By Bruce Sayler
The mood was light after Tuesday night’s practice.
The idea of getting one in for the West Shrine Team was in doubt as lightning and thunderstorms chased some of Montana’s best football players inside for an afternoon mostly chalk talk, before relenting and allowing some evening drills on the Naranche Stadium turf.
Cam Gurnsey, Kyle Holter, Jace Stenson and Zach Tierney all knew to expect the unstable conditions. Weather forecasts in Butte are unreliable this time of year, not because of human expertise, but because of elements difficult to predict. All four are from Butte, so they knew just to roll with it.
“It feels great, being back on the football field,” said two-year Butte High starting quarterback Jace Stenson, slated for West Team tight end duty now. “I’m completely new to that, being a tight end. I’m starting to kind of get the hang of it. Knowing the plays and working up to that, that’s what I’m trying for.”
The 6-foot-2, 205-pound Stenson might get a shot at the position at Montana Tech, too, where he has signed to continue his football career. He has the rest of this summer, probably a redshirt year and spring ball then next summer before what his college position will be. His overall football athleticism made him a must-sign for the Orediggers.
Now, he’ll block on some plays, giving him a chance to hit for a change.
“Well, he tries,” Tierney remarked about such a prospect.
The 6-3, 270-pound Tierney is in the line after playing a starring role there for the Bulldogs and will continue in the trenches when he also joins Montana Tech. A two-way line standout, the West staff has him lining up at offensive guard.
“I feel great, now,” he said after a high school career damaged some by injuries that bothered him in football, wrestling and baseball, limiting his unbridled potential. “I don’t know, I guess I was made of glass.
“Just being out here with everyone now is special. I’m having a blast (in Shrine Team camp).”
The 76th Montana East-West Shrine Game will be played on Saturday at 7 p.m. at Naranche Stadium. Gates will open at 5 p.m. and the northwest ticket booth will open at 2 p.m. Costs are $25 for reserved and $10 for general admission. Children aged 12 and under will be admitted free. Early ticket sales will be held 1 to 7 p.m. on Friday at the Maroon Activities Center. The pre-game banquet is to be in the MAC on Friday at 6 p.m. and the cost is $35 per plate, but free to children age 12 and under.
The game is a fund-raiser for the Spokane Shrine Children’s Hospital and has raised more than $1 million for the cause. The parade will be held at 10 a.m. on Saturday in Uptown Butte and is known to be a crowd-pleaser.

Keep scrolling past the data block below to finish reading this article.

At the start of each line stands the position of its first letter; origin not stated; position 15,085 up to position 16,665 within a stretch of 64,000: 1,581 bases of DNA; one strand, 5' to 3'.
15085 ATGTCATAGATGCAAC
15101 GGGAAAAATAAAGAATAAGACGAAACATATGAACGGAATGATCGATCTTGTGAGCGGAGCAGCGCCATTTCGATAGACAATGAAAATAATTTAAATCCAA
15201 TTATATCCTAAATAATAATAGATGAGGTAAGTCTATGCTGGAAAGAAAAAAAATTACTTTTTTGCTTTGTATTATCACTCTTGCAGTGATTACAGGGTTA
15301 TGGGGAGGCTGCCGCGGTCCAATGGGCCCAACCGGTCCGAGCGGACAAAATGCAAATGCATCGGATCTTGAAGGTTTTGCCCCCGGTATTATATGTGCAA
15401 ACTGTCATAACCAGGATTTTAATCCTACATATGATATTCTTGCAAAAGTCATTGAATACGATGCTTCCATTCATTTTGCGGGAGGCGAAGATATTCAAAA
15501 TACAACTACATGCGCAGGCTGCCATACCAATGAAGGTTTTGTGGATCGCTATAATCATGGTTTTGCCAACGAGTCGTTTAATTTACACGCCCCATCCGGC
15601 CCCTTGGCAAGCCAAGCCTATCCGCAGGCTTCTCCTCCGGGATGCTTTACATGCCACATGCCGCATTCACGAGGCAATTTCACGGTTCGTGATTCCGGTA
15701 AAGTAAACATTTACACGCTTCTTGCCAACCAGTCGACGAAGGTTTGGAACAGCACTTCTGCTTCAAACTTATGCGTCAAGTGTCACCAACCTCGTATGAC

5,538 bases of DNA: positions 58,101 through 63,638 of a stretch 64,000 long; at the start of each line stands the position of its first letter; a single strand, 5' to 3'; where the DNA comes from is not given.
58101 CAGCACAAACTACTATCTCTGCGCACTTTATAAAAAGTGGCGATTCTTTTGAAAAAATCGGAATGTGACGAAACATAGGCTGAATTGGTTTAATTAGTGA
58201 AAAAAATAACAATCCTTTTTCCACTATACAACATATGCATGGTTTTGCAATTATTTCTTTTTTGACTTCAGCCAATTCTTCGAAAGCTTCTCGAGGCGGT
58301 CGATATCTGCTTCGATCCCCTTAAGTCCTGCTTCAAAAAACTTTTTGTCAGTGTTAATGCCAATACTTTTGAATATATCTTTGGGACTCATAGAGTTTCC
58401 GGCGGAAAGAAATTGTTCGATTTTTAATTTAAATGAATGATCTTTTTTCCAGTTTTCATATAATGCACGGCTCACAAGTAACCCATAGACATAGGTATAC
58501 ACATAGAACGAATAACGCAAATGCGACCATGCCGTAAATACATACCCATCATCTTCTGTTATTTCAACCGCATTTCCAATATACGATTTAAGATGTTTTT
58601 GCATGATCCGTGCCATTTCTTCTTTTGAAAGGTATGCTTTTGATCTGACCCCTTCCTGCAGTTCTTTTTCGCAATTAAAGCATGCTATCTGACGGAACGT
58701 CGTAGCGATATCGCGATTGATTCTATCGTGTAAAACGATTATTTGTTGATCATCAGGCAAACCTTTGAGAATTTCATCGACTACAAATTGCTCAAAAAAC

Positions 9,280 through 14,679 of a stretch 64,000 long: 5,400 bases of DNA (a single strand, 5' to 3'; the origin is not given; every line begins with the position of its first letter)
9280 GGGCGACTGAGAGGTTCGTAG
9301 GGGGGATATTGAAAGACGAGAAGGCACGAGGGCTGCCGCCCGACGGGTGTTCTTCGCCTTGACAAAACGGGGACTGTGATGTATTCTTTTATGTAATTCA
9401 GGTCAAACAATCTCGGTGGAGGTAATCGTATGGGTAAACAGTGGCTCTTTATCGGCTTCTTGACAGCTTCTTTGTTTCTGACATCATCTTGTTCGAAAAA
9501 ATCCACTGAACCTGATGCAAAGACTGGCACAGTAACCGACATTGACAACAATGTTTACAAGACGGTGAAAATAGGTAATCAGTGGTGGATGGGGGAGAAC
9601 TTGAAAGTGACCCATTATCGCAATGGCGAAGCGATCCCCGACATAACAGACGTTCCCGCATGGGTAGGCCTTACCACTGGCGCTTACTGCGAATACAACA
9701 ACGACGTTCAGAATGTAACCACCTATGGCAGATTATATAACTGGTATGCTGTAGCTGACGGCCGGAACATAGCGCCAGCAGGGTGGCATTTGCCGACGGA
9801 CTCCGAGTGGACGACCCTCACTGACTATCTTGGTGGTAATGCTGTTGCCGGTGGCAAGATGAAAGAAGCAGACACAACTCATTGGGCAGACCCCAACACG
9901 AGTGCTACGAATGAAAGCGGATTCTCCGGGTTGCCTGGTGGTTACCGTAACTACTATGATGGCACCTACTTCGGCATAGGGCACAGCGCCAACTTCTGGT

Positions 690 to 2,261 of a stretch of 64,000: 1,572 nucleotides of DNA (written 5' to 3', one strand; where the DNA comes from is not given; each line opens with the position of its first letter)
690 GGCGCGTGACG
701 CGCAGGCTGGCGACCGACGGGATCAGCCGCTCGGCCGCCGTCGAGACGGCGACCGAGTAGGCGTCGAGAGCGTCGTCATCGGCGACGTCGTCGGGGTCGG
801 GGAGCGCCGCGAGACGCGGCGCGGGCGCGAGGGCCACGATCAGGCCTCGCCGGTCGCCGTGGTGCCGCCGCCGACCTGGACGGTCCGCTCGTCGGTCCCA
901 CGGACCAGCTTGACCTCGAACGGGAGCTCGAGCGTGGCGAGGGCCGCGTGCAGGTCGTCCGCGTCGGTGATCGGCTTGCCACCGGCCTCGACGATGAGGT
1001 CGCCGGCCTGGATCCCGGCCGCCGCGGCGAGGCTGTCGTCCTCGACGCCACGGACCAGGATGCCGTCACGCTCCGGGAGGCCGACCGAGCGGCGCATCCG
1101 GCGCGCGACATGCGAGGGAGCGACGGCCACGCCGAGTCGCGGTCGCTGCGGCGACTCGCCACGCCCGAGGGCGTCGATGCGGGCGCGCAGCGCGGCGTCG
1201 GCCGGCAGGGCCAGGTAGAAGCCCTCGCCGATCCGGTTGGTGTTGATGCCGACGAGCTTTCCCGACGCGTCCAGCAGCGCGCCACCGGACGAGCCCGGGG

The East holds a 41-34 advantage in the series, but the West has won the last two years, including 41-34 last year in Great Falls. The game site rotates between Butte, Billings and Great Falls annually.
Head coaches this year are Kyle Mihelish of Helena Capital for the West and Derek Lear of Lewistown for the East. Both produced undefeated state championship seasons the fall of 2022, Mihelish in Class AA and Lear in Class A.
Holter, who played cornerback, wide receiver, running back, quarterback, safety, placekick holder, returnman, etc., for Butte Central is the only player of the four with no plans to play college football.
“I’m going to Tech to just be a student,” he said, and added that cornerback will be where he lines up on Saturday for the West. “I do like playing defense a little more.”
So, his last game will be for the kids. The idea for the game held importance with them all. They said they had not yet met this year’s game honorees, but were familiar with cases.
Gurnsey will follow in his father’s footsteps and catch passes for the University of Montana Grizzlies. He was Butte High’s leading receiver and teamed up with Stenson on many touchdowns and big gains.
“Playing for these kids makes it special,” Gurnsey said.
All four of the Butte players earned postseason honors more than one season and in more than one sport in their high school careers. Their all-around athletic abilities describe the type of team they are on and also that of the opponent.
An aspect they never considered until this week of practice is that of having former rivals sharing their huddle. There was some great, intense high school football played in the area last fall and the standouts, all or them, remember the fire that built with the competition.